£133,000 paid to v-c on abrupt exit
Canterbury Christ Church University declines to disclose reasons for departure to Robin Baker upon ‘loss of office’
Source: Canterbury Christ Church University
Canterbury Christ Church University has refused to give detailed reasons why it paid its former vice-chancellor £133,000 for “loss of office” after he quit with immediate effect.
Mystery still surrounds the sudden departure of Robin Baker from the Kent university in October 2012, with no explanation given for his exit.
At the time, a statement released by Canterbury said its governors had “accepted the resignation of the vice-chancellor” and agreed it would be “with immediate effect”.
However, the university’s annual accounts for 2012-13 show that Professor Baker, who took over at Canterbury in 2010, was paid £133,000 for “compensation for loss of office”.
This sum was a “severance payment…based on his contractual entitlements and is in line with Higher Education Funding Council for England guidance”, a Canterbury Christ Church spokeswoman said.
She declined to comment on whether Professor Baker, who was paid £203,000 in 2011-12, had been forced out at Canterbury, whose university motto is “the truth shall set you free”.
Publicly available minutes from a meeting of the institution’s governing council held in November 2012 also offer no clues.
The minutes state only that the clerk taking notes was asked to step outside the room “so the governors could discuss the matter privately”.
Andrew Ironside, who was acting vice-chancellor at the university until the appointment of Rama Thirunamachandran in October 2013, later said “there was a need to look forward not backward” in regard to Professor Baker’s departure, the minutes add.
The revelation over Professor Baker’s settlement follows concerns raised over payouts to university managers, such as the £589,000 paid to three senior managers at the University of East London, including vice-chancellor Patrick McGhee, who resigned shortly before news emerged that two overseas ventures had collapsed.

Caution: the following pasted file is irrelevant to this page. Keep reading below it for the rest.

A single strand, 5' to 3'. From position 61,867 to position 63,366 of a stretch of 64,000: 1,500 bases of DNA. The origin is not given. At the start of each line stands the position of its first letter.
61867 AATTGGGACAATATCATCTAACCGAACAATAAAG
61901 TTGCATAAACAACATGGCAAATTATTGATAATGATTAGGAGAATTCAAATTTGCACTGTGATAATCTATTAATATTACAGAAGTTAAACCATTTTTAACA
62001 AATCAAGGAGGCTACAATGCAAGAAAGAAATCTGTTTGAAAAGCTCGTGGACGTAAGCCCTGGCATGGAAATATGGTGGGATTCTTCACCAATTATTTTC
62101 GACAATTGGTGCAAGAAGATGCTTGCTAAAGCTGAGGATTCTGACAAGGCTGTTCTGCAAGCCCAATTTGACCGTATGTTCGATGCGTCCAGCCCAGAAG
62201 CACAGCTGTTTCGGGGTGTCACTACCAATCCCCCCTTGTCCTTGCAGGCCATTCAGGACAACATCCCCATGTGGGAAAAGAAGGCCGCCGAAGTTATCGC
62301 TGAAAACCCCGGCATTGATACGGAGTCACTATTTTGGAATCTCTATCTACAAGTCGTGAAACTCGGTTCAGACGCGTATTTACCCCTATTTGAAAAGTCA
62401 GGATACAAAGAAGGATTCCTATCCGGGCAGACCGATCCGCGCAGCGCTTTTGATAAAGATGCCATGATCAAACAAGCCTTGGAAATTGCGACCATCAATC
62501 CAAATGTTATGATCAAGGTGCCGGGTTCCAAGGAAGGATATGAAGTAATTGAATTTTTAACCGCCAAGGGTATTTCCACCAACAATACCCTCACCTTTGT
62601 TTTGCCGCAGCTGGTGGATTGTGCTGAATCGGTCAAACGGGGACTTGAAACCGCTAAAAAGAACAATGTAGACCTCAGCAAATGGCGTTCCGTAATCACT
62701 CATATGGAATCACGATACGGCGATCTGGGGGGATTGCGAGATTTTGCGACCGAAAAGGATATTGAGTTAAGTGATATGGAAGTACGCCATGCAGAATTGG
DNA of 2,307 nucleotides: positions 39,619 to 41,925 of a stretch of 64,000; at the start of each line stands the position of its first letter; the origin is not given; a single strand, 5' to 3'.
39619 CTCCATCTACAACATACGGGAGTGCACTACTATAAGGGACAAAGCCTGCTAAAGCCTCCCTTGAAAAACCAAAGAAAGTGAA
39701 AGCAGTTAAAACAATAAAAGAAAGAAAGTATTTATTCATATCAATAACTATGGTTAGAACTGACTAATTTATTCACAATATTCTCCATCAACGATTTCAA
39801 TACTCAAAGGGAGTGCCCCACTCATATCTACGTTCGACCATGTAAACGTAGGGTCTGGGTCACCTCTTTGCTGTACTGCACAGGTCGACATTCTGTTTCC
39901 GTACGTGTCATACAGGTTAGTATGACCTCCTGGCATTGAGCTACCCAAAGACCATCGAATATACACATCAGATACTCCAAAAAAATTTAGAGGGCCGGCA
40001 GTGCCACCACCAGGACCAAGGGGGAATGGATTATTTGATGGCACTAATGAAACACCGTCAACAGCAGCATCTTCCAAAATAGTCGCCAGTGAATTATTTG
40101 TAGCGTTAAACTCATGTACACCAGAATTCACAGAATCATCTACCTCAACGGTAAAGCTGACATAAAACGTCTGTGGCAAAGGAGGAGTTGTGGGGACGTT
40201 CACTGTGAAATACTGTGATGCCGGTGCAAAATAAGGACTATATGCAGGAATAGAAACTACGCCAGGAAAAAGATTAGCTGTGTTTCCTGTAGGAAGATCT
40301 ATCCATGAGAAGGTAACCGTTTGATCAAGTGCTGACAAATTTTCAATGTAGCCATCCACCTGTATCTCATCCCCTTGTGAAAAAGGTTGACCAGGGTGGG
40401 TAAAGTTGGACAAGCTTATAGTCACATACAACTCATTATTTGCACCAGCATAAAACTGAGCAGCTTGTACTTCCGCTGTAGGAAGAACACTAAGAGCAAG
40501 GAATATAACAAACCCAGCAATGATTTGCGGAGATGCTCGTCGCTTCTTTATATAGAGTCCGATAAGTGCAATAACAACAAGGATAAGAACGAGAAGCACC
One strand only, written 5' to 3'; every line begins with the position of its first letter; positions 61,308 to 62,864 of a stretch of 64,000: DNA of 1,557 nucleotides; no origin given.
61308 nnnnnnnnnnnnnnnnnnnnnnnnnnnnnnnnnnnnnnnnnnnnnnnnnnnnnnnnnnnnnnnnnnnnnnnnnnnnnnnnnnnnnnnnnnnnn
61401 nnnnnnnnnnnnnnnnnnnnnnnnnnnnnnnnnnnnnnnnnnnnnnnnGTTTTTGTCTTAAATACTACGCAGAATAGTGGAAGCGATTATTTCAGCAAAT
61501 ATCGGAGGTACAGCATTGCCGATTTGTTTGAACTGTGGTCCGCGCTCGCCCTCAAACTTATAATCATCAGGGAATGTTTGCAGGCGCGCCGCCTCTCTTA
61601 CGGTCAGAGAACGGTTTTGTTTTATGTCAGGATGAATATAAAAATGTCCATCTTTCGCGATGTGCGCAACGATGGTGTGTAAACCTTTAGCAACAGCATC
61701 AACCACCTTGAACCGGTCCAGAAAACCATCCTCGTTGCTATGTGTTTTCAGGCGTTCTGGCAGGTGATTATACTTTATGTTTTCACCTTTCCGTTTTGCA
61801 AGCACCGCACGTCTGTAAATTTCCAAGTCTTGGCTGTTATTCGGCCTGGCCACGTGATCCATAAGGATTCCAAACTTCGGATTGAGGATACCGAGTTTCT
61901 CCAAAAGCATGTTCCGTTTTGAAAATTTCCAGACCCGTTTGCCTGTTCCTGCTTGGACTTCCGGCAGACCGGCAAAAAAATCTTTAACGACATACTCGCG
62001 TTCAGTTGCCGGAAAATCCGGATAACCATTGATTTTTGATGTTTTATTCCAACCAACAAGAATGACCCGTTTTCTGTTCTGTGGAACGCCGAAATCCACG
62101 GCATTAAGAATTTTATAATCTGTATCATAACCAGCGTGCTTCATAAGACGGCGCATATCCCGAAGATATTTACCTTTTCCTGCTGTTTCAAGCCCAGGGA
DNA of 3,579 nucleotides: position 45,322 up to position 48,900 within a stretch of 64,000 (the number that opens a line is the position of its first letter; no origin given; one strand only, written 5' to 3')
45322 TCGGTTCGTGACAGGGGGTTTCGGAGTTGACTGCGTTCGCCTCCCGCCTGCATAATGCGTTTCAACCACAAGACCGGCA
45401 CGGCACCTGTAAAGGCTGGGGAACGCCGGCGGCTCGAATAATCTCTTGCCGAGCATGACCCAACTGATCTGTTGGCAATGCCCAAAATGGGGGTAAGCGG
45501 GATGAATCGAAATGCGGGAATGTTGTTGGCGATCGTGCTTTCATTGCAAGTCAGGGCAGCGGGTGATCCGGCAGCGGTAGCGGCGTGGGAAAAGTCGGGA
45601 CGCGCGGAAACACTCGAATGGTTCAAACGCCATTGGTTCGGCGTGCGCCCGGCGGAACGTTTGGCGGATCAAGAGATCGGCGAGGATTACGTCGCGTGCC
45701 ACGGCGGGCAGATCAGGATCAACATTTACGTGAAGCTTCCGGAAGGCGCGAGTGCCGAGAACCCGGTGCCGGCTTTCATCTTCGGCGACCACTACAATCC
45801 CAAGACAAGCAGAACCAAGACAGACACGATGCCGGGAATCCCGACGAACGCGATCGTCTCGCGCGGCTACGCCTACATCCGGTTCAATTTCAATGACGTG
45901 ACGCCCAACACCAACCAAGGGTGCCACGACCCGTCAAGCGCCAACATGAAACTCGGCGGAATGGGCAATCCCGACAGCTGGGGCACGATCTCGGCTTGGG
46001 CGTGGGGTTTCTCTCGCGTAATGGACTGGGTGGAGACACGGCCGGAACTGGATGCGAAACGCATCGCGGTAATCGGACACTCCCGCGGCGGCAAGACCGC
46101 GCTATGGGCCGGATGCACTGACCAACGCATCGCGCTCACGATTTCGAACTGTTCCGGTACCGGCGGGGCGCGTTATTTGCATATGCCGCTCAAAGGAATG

Since Professor Baker’s abrupt exit from Canterbury, local newspapers have uncovered several potentially embarrassing stories about his appointment and tenure.
According to the Kentish Gazette, a Freedom of Information Act request revealed that £45,000 was paid to recruitment firm Odgers Berndtson in 2010 to secure Professor Baker, who was then in charge at the University of Chichester. Meanwhile, £4,000 was spent on his installation ceremony at Canterbury Cathedral in February 2011, the first of its kind, led by Rowan Williams, then Archbishop of Canterbury.
In the summer of 2011, £153,000 was spent on refurbishing and improving his office buildings, which are equipped with an executive washroom, shower and kitchen, the Gazette also reported.
Professor Baker’s use of expenses and credit cards was also questioned after he racked up spending of £16,500 during his two-year tenure, including the purchase of first-class air travel, chocolates and flowers. He also claimed 12p in petrol for having a passenger in his car for a six-mile journey, among other expenses claims, reported the Gazette, which has suggested that his departure was linked to personal matters.